A WHOLE NEW LOOK
This is an article from the Sept. 7, 2015 issue
Forget the Steel Curtain. Blitzburgh too. It's a new day for the Steelers; 2015 is all about the offense. The question is: Can this unfamiliar formula—outscoring an opponent instead of suffocating him—deliver a Super Bowl title, as the D did twice in the past decade? Doubtful. But Pittsburgh has never seen an O this good.
The conversion of styles started last year when the offense went from a middling unit to one that rewrote the franchise record books in points (27.3), yards (411.1) and first downs (23.7) per game. The D, meanwhile, slipped to 18th in both points and yards. And the Steelers entered camp with all 11 offensive starters back for the first time since 1982, which means QB Ben Roethlisberger and coordinator Todd Haley are in the driver's seat. It wasn't all that long ago, though—the middle of the 2013 season—that it looked as if Haley wouldn't survive. Pittsburgh had started 0--4, then 2--5, as the O averaged an anemic 17.9 points per game. That the Steelers finished out 6--3 while averaging 28.2 points didn't entirely soothe everyone, but patience was rewarded over the course of the season. And after an explosive '14 the front office handed Haley a two-year contract.
"We have a lot of people back," the coordinator says. "Guys like [second-year receiver] Martavis Bryant, [third-year receiver] Markus Wheaton and [third-year running back] Le'Veon Bell. The fact that they are more comfortable and understand how we are trying to do things, that will only help them have a chance to be better."
The key to the Steelers' offensive resurgence? Health, improved protection for Roethlisberger, and talent. It's difficult to find a more well-rounded group in the NFL. That starts with Big Ben, who has always been accurate, tough and difficult to sack. But in Haley's quick passing attack, his skills have been magnified. Former coordinator Bruce Arians (now in Arizona) could direct a unit, but his old-school, deep-passing attack requires the right personnel. Roethlisberger is better served getting the ball to his talented supporting cast as quickly as possible.
That cast starts with Antonio Brown, who plays much larger than his 5'10", 180-pound frame. Because of his elite leaping ability and route running he was the best receiver in football last season, with more catches (129) and yards (1,698) than anyone else. It doesn't hurt that he has two ascending talents alongside him in Wheaton and Bryant (who's expected to miss the first four games for a drug suspension), or that third-round pick Sammie Coates (Auburn) should be ready to assist right away.
In the backfield Bell is the NFL's best dual-threat player, having just put up 1,361 yards rushing and 83 receptions in year two. An All-Pro in 2014, he possesses a rare blend of agility, quickness, power and vision. You could argue that only his hyperextended knee injury in Week 17 prevented the Steelers from advancing past the Ravens in the playoffs. The team signed former Panthers veteran DeAngelo Williams to make sure the O doesn't end up shorthanded again, particularly during Bell's two-game ban (failed drug test) to start the season.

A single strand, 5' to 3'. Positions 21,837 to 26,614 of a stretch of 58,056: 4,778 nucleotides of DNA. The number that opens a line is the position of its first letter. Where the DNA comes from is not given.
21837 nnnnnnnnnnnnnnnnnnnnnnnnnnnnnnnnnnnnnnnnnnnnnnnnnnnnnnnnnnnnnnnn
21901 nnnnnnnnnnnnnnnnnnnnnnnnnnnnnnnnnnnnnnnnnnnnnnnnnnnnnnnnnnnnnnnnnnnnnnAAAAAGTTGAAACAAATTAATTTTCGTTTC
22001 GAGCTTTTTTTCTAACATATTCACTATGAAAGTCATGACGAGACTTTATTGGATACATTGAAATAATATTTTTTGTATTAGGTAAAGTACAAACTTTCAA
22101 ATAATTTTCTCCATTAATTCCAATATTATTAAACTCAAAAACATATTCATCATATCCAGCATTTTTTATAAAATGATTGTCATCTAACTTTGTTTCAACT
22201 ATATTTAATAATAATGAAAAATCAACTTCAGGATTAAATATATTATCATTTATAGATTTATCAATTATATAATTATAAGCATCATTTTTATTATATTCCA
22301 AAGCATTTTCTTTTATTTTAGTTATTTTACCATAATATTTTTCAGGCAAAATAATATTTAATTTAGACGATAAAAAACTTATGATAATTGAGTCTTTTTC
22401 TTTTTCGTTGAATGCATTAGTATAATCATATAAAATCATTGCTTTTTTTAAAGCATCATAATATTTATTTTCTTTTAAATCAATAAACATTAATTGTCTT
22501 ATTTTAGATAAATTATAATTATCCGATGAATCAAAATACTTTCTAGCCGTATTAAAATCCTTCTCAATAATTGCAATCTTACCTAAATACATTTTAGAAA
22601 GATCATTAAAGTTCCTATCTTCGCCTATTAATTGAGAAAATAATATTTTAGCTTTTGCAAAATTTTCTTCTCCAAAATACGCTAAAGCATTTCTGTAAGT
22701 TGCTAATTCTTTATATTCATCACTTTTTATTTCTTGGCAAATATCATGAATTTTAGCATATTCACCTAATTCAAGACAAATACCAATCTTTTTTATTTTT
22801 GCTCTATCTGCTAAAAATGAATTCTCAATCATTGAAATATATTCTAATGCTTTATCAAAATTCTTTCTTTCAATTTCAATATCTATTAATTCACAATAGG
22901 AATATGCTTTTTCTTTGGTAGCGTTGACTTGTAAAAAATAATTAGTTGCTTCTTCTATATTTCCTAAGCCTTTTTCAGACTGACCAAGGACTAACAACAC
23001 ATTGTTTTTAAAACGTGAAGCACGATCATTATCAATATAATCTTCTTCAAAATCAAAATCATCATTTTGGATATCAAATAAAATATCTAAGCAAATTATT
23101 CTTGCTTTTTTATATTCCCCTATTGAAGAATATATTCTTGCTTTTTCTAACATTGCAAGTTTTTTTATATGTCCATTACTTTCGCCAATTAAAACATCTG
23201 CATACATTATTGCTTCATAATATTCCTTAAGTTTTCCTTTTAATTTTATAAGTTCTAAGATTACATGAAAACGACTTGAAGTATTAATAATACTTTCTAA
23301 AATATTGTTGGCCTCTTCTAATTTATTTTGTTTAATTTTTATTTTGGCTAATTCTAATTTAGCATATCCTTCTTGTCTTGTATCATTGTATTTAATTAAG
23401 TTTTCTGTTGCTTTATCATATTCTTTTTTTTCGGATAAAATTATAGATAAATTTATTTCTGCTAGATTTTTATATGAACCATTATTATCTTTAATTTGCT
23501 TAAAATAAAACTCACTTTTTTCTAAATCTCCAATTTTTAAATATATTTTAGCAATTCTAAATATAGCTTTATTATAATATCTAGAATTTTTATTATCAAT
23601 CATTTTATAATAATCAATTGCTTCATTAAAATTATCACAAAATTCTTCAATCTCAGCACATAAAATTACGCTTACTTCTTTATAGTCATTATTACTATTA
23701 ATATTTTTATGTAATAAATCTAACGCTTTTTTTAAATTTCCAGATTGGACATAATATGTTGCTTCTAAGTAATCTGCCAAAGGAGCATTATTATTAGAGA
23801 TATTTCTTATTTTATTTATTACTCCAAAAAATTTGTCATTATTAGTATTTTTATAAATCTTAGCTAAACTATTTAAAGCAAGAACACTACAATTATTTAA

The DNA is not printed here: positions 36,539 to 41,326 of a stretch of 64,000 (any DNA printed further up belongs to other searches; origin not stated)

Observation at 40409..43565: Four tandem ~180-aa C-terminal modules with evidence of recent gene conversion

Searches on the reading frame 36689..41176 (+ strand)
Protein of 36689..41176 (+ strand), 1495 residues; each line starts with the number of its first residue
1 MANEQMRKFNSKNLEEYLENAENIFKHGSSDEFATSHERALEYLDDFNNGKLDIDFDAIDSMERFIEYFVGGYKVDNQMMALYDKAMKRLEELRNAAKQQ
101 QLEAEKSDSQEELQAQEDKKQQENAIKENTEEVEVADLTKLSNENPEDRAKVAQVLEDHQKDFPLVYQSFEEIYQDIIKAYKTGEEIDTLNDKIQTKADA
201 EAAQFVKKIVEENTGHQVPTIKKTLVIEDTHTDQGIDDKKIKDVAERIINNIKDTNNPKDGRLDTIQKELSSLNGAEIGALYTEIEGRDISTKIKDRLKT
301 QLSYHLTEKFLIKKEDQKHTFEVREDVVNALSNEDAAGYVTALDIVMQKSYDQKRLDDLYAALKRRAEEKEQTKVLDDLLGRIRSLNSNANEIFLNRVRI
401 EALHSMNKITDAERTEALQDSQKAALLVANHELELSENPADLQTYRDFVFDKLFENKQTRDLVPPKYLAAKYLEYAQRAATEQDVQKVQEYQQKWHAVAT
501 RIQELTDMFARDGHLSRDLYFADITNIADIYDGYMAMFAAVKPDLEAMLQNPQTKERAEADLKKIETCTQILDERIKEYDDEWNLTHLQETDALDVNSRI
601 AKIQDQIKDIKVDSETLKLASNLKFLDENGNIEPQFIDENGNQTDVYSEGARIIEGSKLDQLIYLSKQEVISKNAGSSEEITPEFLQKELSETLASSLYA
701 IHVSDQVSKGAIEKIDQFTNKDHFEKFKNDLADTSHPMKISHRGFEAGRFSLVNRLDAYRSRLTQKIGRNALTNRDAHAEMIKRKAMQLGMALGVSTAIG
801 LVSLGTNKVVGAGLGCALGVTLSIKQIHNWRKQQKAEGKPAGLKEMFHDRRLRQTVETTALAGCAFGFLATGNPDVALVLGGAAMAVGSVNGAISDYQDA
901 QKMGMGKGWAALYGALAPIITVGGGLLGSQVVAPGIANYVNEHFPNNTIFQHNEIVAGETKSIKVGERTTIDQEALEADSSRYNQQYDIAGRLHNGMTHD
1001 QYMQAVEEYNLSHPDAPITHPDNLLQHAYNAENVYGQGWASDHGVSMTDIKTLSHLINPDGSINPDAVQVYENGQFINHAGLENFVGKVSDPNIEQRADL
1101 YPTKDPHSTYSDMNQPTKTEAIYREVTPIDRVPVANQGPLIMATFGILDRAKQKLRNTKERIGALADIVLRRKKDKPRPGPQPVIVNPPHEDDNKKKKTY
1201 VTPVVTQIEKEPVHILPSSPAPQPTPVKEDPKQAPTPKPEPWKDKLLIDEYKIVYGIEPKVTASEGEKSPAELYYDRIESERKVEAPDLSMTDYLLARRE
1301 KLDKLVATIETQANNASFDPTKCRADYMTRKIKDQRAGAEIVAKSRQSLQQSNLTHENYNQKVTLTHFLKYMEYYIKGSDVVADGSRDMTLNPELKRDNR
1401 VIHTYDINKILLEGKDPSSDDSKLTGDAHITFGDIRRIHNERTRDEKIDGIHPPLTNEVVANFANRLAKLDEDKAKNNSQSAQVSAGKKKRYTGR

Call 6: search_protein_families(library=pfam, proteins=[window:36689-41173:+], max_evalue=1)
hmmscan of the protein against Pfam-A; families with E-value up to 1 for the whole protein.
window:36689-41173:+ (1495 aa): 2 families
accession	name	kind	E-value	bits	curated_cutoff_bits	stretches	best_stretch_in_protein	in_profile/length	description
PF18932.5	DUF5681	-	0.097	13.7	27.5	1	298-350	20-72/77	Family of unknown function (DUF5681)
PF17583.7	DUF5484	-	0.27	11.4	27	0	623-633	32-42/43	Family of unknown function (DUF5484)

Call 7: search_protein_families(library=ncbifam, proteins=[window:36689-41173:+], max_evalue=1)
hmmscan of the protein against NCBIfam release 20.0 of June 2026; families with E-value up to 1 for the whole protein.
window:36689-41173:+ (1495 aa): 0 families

As for health and the line, the Steelers finally got some luck in 2014, staying relatively injury-free in the trenches. That luck has already run out in '15, however, as center Maurkice Pouncey broke his left fibula in the preseason and is expected to miss significant time. Around him, right guard David DeCastro and right tackle Marcus Gilbert are in the upper echelon of players at their positions. Kelvin Beachum, a godsend as a '12 seventh-round pick, is very capable at left tackle. In '13, Pittsburgh played nine different linemen and that group allowed Roethlisberger to be knocked down 61 times. Last season, with just five linemen taking on the majority of the snaps, he was knocked down just 34 times.
The Steelers must improve in the red zone; last season they ranked 19th with a TD rate of 51.7%. Haley's off-season study found his team cost itself roughly 30 total points in the red area (which he views from the 35-yard line, not the standard 20). "We can't give points away," Haley says. "We obviously want to score touchdowns. But what kept us from being really good was the fact that we had too many possessions where we got zero points, whether it was an ill-timed sack that took us out of field goal range or a couple turnovers down there."
Playing with a defense that will be without legendary coordinator Dick LeBeau (who landed in Tennessee), and minus stars like retired safety Troy Polamalu, the Steelers will need every point they can get.
SI'S PREDICTION: 9--7
ANDY BENOIT ON THE STEELERS' DEFENSIVE EVOLUTION
There's a reason you haven't seen rookies, even first- and second-rounders, playing heavy snaps in Pittsburgh's 3--4 defense over the years: Its complicated matchup zone principles and blitz exchanges make it arguably football's most difficult system to master. Once you catch on, you have a chance to be a 10-year starter, even a perennial Pro Bowler. But the learning process is humbling. In 2015 it will be interesting to see who Keith Butler—the Steelers' longtime linebackers coach tabbed to replace Dick LeBeau—puts on the field. Butler faces an issue that LeBeau rarely encountered: a paucity of talent. Most of Pittsburgh's storied veterans of the past decade are gone. The secondary, headlined by Mike Mitchell (above)—a free safety who should be playing strong safety—and a handful of youthful or ill-equipped corners, will be a problem. The only way to keep these guys unexposed is to create pressure. But the guys most physically equipped to do that are unproven first-round picks: class of '13 outside linebacker Jarvis Jones; '15 outside 'backer Bud Dupree (Kentucky); '14 inside 'backer Ryan Shazier (as a blitzer); and '14 end Stephon Tuitt, who was a second-rounder. Butler will have to rely on at least some—maybe all—of these guys.